2. A method by which a submarine while deeply submerged in the sea may receive a message from a remote station without disclosing to others the position of the submarine, which comprises transmitting from said remote station into the atmosphere message information modulated on electromagnetic radiant energy, intercepting said radiant energy at a plurality of separated and widely dispersed relay stations on the surface of the sea, extracting the message information from the electromagnetic energy and transmitting acoustic wave energy modulated by said message information from each of said relay stations into the sea, locating said submerged submarine in message receiving range of one of said relay stations and detecting the acoustic wave energy modulated by the message information aboard said submarine.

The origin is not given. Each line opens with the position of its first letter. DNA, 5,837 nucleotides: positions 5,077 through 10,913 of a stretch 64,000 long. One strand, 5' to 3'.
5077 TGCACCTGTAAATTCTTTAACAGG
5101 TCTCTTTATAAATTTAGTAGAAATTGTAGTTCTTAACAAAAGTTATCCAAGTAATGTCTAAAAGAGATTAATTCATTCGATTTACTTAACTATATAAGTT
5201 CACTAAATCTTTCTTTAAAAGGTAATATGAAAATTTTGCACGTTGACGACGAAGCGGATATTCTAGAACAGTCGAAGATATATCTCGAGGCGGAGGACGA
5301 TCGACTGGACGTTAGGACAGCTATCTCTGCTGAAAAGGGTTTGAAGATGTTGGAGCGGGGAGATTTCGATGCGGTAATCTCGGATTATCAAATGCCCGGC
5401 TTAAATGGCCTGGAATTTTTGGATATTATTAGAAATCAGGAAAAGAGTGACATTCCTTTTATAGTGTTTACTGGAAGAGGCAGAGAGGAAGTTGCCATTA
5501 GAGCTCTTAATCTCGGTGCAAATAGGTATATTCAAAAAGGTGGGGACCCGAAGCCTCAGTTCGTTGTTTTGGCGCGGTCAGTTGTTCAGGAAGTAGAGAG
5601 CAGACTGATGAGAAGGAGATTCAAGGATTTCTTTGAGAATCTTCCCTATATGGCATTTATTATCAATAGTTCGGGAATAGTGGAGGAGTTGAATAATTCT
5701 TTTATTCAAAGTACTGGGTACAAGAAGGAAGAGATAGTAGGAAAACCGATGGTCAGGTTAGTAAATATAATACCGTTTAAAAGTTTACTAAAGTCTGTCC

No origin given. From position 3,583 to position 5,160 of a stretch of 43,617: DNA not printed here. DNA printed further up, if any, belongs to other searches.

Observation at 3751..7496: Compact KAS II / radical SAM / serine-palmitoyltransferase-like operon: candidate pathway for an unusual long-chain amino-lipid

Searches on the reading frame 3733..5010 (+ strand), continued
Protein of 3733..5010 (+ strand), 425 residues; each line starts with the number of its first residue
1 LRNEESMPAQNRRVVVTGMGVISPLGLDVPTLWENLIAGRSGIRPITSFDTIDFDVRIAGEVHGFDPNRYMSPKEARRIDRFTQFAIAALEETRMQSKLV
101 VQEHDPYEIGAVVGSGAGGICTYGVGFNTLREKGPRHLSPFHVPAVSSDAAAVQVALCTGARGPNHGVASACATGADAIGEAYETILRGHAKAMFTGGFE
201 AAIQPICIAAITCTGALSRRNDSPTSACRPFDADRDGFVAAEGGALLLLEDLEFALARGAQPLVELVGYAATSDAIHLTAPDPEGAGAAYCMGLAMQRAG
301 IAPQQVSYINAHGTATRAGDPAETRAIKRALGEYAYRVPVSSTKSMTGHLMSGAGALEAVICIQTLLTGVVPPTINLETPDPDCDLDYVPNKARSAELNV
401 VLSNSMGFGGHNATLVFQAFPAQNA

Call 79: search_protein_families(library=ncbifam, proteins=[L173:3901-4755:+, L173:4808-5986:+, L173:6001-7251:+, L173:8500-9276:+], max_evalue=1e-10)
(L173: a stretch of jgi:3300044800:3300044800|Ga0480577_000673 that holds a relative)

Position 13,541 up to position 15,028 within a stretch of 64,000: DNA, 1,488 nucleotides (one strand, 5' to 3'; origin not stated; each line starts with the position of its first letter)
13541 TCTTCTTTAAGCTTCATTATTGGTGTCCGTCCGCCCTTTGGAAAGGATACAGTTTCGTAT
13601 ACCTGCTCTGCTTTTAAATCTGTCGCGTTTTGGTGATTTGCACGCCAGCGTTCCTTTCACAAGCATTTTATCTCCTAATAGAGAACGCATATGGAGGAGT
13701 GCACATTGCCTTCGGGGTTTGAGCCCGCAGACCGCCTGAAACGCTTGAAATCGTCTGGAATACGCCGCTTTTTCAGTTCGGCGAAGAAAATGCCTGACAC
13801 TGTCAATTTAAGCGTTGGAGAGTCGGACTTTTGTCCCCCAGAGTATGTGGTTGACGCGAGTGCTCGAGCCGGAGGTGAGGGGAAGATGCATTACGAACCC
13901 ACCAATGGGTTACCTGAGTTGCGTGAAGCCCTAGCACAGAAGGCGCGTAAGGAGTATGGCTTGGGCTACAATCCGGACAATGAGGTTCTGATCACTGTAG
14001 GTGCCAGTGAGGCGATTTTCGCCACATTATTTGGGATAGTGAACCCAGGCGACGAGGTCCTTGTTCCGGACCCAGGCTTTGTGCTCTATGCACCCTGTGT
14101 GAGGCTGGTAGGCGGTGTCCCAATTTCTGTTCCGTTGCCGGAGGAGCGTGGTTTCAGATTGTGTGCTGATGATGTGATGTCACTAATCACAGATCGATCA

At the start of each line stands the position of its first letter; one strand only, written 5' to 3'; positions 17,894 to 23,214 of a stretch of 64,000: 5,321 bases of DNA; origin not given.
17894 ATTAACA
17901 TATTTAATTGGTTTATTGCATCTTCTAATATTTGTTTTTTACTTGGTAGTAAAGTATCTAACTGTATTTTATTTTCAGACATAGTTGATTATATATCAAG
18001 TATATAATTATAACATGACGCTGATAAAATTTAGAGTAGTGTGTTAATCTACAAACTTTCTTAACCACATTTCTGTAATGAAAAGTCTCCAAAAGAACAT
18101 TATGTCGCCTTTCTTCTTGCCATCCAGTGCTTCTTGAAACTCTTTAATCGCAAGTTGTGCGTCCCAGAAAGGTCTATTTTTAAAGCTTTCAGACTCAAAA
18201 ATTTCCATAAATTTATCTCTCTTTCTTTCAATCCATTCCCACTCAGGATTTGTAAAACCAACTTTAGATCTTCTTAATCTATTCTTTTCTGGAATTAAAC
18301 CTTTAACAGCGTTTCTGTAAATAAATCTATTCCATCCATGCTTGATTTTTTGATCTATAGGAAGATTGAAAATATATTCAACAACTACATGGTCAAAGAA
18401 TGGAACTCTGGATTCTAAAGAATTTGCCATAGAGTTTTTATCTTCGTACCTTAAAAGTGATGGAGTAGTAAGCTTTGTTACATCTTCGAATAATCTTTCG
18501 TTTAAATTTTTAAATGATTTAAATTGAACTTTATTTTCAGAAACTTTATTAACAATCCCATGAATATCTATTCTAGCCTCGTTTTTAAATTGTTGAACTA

3. A method by which a submarine while deeply submerged in the sea may communicate with a remote station without disclosing to unfriendly countries the position of the submarine comprising locating at a selected time a plurality of message relaying surface ships at a plurality of separated and widely dispersed sites on the surface of the sea, locating the submarine in acoustic wave energy reception range of one of said surface ships, transmitting and receiving message information at said remote site in the form of modulated electromagnetic energy, transmitting and receiving message information at said submarine in the form of modulated acoustic wave energy, retransmitting at each of said ships any incident electromagnetic wave energy from said remote station and any incident acoustic wave energy from said submarine on the other of the two forms of message carrying energy.